This section is from the book "The Gardener's Monthly And Horticulturist V20", by Thomas Meehan. See also: Four-Season Harvest: Organic Vegetables from Your Home Garden All Year Long.
"How often do you water your flowers ?" To ask this question, so puzzling to gardeners, is the general inclination of most non-professionals. I, myself, have little advice to give on the subject, but wish to say that if we were more inclined to reason, calculate, and to consult nature, that question would not be asked so universally. The point is to know when to apply water; this is something what no man has yet been able to describe. There are so many things to be taken into consideration, the variety and stage of growth of plants, the character of the soil, the season, the temperature, the situation, etc., which only the experienced can distinguish. But there certainly need not be much stress laid on the subject concerning flower beds. It is different to plants in pots, where their life depends on proper moisture. But allow me first to say a few words in regard to the general belief that "it will not do to water flowers while the sun shines on them, " even if it is at five or six p.m. Now, to water or sprinkle on the flowers is in fact, not good, whether in the sun or shade, at any time, and that is a rule wherever the plants are placed.
Growers of fruit under glass have to know this. "We need only call to our minds that if rains occur while Peach and other fruit trees are in blossom, it will impare the fructification; and it is my opinion that if pollen is washed off before properly developed, the petals, as being members of the system, might hang on, but a premature fading of the flower will be the consequence.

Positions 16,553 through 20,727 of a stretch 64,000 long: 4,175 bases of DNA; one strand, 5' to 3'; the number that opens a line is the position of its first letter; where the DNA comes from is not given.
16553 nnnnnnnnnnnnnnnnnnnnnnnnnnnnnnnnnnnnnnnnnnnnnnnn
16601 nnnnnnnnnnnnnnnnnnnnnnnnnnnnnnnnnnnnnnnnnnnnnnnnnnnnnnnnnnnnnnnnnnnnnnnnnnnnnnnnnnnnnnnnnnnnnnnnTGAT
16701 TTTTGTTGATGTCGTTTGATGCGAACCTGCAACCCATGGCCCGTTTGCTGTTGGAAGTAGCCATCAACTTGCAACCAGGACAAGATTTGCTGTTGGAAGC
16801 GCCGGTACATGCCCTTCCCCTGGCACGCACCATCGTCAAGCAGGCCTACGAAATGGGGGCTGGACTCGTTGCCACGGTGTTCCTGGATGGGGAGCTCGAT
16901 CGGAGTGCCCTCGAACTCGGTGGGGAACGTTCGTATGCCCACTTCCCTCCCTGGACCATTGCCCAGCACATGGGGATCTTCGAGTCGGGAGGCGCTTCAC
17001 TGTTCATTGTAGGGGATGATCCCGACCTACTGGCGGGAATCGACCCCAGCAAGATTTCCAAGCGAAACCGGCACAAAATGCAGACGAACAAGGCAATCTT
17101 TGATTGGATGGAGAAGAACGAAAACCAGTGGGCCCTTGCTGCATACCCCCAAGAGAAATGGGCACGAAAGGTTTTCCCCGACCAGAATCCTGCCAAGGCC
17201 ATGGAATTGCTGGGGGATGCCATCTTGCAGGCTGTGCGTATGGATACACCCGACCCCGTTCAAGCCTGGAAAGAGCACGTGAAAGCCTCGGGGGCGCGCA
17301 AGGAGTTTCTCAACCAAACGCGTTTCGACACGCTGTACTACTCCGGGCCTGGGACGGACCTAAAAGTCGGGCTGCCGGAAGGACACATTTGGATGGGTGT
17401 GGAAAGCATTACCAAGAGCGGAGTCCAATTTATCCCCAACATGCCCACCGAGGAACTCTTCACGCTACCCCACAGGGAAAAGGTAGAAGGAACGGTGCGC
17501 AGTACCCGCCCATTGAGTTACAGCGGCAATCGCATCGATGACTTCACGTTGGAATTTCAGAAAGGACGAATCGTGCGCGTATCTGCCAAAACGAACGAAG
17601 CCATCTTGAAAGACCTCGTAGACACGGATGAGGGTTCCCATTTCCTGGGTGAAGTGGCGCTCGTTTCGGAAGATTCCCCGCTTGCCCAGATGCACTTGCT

But let us return to the flower beds, I fear they are getting dry. The injury meant to occur to plants by watering in the sunshine is, that the water lodging on the flowers and leaves should become so hot from the effect of the sun, before its evaporation as to scald them. How far this is posssible, or in what latitude, I will not venture to state, but doubt that there is any danger of it in the Middle States, if in this country at all.
At the great Exhibition at Philadelphia, in 1876, the men that watered flower beds in the morning and evening, and the grass in the middle of the day, because other times were not sufficient, while the mercury marked 95° and 100°, were often told by visitors that the result would be fatal, but no such result could he observed. The real objection to it is the wasting of water, because a considerable quantity evaporates in the air, especially if done through a hose, and renders the work ineffective. This is plain to everybody, and we will find that if a syringe with a very fine rose is discharged in the air, on a hot day, little or nothing will fall to the ground.
When plants are watered, they should be. given it so freely that the moisture should be calculated to go some five or six inches deep. In this way the roots will work in the right direction and seek the moisture, while sprinkling a little on, now and then, causes them to linger near the surface. Thus the plants become delicate, and will flag after a few hours exposure to the sun.
Before watering, the ground, while there is room for it, should be stirred up with a hoe or stick roughly between and round the plants. If a pot is used, the water should be given heavy with the spout, and as soon as practicable the soil may be leveled with a small rake, which will prevent formation of crusts or cracks.
The evening is the best time for watering, because the moist beds will to a greater extent attract the night dew, and parts of the ground not well soaked through will have time to do so before the sun commences to again draw it out, in form of vapor.